Girls who have been involved with Connecticut’s juvenile justice system are twice more likely than boys to have symptoms of PTSD. That’s according to research by Connecticut Juvenile Justice Alliance presented at a forum in Hartford on Wednesday. Those same girls also say they do not feel heard or included in decisions about their lives.
Abby Anderson, the executive director at CCJA, a statewide public policy advocacy organization that wants to end the criminalization of children, says a much smaller number of girls get involved with the justice system and that trauma may be a big reason that they end up in court.
“Yeah, I want kids who have experienced trauma who also need to be in the juvenile justice system to get the care they need, but why in god’s name are we waiting until these kids get arrested for them to have access to trauma services?”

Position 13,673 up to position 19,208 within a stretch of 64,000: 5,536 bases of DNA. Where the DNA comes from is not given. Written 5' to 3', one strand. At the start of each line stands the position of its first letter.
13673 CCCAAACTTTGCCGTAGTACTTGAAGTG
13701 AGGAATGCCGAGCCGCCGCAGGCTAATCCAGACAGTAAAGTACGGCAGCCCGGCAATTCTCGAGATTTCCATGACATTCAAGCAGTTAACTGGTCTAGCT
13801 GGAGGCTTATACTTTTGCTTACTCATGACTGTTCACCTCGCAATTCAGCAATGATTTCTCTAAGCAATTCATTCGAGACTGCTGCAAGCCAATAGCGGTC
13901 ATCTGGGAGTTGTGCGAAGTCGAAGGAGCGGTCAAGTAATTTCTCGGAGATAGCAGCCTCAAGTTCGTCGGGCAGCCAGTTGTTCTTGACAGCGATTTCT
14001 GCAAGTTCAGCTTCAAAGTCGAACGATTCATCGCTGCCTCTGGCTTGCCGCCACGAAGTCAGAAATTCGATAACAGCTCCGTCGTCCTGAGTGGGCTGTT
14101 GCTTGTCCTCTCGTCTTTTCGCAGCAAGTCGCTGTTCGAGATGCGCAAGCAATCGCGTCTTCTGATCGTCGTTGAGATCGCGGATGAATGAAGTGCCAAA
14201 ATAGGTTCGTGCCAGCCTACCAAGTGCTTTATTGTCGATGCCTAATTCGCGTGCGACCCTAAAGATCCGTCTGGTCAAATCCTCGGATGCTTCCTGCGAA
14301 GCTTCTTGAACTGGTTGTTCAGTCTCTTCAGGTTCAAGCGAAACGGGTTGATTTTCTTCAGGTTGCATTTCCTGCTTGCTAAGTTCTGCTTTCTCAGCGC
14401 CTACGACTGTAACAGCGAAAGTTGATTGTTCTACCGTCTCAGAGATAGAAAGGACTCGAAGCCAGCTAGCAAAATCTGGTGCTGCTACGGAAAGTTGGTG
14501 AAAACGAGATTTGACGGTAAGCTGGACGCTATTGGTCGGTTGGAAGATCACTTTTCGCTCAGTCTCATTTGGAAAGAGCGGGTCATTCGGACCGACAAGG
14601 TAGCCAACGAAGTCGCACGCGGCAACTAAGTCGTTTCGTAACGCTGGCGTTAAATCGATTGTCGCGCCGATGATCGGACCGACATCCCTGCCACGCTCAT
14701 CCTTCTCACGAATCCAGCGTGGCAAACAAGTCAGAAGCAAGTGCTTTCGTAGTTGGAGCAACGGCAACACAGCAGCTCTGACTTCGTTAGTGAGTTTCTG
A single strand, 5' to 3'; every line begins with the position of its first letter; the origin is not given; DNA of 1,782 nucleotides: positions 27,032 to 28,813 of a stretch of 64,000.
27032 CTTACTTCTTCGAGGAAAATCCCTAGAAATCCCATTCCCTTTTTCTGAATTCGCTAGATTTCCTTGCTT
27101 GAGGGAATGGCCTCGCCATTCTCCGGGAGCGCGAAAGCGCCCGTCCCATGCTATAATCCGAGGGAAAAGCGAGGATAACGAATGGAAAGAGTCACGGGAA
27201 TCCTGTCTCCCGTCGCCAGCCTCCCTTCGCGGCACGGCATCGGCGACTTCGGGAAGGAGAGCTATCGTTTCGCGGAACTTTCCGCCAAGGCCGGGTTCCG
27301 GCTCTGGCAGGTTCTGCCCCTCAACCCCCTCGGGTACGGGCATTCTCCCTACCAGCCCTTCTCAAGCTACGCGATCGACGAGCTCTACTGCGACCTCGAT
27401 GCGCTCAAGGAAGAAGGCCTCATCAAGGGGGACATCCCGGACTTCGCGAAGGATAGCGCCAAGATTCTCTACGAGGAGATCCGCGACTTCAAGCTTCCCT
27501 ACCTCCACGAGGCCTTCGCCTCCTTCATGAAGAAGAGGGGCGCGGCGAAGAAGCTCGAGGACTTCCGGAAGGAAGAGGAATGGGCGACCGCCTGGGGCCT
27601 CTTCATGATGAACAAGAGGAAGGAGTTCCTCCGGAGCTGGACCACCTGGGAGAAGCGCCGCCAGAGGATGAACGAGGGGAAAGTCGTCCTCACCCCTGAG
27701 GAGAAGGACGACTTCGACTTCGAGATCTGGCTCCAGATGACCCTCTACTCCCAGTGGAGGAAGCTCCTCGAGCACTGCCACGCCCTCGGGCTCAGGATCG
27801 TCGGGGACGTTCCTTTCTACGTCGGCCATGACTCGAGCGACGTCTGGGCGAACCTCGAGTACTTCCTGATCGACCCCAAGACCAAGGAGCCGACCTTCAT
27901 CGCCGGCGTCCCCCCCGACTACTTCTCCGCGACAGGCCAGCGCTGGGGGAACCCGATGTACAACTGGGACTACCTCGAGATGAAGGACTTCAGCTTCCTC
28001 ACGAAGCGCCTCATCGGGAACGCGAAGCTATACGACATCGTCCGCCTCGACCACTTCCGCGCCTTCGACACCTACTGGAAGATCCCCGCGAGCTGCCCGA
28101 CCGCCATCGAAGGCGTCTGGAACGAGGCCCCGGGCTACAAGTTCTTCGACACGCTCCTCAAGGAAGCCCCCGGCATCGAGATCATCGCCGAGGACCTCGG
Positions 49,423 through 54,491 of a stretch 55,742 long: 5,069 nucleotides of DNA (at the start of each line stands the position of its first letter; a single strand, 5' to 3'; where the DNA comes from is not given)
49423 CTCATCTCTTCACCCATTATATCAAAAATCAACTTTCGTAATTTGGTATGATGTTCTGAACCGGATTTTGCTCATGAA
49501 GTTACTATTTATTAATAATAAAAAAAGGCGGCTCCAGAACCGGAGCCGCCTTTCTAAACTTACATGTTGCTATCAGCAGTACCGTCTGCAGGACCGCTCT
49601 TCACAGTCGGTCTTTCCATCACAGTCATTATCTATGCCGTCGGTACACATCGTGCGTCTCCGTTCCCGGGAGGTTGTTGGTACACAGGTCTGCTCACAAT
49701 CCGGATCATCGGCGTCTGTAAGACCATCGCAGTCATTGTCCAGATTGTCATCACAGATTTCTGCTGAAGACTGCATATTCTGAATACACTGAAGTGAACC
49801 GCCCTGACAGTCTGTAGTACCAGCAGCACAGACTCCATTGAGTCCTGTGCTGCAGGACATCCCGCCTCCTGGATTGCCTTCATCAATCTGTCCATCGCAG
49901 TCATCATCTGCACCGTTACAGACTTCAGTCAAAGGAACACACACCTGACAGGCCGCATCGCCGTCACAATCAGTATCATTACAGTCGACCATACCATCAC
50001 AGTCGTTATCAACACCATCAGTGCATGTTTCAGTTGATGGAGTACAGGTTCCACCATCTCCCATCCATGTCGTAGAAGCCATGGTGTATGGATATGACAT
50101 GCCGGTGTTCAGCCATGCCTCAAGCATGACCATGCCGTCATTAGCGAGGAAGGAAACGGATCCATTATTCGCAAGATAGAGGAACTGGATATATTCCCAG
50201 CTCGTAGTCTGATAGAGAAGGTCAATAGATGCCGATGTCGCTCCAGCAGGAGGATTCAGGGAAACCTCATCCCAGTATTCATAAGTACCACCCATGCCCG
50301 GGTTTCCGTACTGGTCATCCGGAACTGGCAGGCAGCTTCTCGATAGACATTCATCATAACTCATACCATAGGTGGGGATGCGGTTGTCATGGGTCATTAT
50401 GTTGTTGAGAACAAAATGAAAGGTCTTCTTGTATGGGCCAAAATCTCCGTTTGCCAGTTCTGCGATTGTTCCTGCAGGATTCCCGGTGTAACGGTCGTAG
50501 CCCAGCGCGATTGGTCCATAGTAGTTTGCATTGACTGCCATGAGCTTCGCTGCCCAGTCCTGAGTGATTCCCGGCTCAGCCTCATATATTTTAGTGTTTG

Anderson says she wants to form a girls’ council to help advise decision makers.
“We need to do more listening, and we need to make sure that the girls and young women understood that they are heard even if their request or concerns aren’t, things that we can meet or give them in the way that they want them to be met.”
Anderson says although a much smaller number of girls get involved with the juvenile justice system than boys, they are twice as likely to have symptoms of PTSD.
Out of about 4,000 girls who went to court last year, more than half of them were sent for minor offenses. Most of them were sent for family-related issues like disruptive or defiant behavior or running away.
Anderson says one girl that was interviewed for this forum had gone through 11 different therapists in her time with the juvenile justice system. She says girls want to have more say in finding therapists that they can relate to and trust.